Good Taste Weddings & Events, LLC is among the top five percent of all vendors in the WeddingWire community, which includes over 100,000 wedding professionals across the US and Canada. Awards were given to winners across 19 different service categories, from wedding venues to wedding photographers.

“We are excited to recognize and honor the success of the top wedding professionals within the WeddingWire Community” said Timothy Chi, WeddingWire’s Chief Executive Officer. “The annual Bride’s Choice Awards program has given us the unique opportunity to highlight the best wedding professionals in each region as reviewed by brides and grooms who have utilized their services in the past year.”

We are happy to announce that Good Taste Weddings & Events, LLC is among the very best Wedding Planning Services within the WeddingWire Network, which includes WeddingWire and Martha Stewart Weddings. We would like to thank our past newlyweds for nominating us for the 2010 Bride’s Choice Awards.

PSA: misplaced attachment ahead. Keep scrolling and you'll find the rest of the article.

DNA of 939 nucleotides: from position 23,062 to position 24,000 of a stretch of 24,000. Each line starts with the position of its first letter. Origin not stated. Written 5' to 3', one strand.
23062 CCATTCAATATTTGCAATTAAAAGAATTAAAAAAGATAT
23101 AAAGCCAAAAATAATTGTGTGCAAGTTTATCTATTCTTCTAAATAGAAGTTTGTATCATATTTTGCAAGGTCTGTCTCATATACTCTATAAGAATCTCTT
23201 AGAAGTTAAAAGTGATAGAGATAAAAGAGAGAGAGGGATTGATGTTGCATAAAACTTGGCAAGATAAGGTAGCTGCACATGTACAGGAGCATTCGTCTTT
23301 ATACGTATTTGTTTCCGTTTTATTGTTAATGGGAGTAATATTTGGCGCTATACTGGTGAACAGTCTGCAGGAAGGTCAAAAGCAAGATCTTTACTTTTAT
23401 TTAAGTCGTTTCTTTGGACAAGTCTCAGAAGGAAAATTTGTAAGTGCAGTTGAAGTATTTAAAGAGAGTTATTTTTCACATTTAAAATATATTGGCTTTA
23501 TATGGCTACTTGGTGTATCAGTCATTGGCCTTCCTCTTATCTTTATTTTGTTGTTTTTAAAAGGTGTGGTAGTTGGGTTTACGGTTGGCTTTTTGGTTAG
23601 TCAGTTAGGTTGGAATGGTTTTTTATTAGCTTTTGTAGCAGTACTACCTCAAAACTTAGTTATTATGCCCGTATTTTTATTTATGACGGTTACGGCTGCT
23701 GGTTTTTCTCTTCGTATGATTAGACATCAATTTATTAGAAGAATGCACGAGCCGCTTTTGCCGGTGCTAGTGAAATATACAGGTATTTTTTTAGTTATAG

For more information, please visit our WeddingWire Storefront today at

About WeddingWire, Inc.
WeddingWire is the only online wedding planning resource designed to empower both engaged couples and wedding vendors. WeddingWire enables engaged couples to search, compare and book over 100,000 reviewed wedding vendors nationwide, from wedding photographers to wedding cakes. WeddingWire also offers an online community and a suite of cutting-edge planning tools, including wedding websites and wedding checklists, all at no charge. For wedding vendors, WeddingWire provides free online management tools creating the only market opportunity that gives businesses control over their clients, reviews, leads and performance. In addition, WeddingWire has partnered with Martha Stewart Living Omnimedia, Inc. (NYSE: MSO) to provide its network of local vendors and online wedding-planning tools in the Weddings section of For additional information, please visit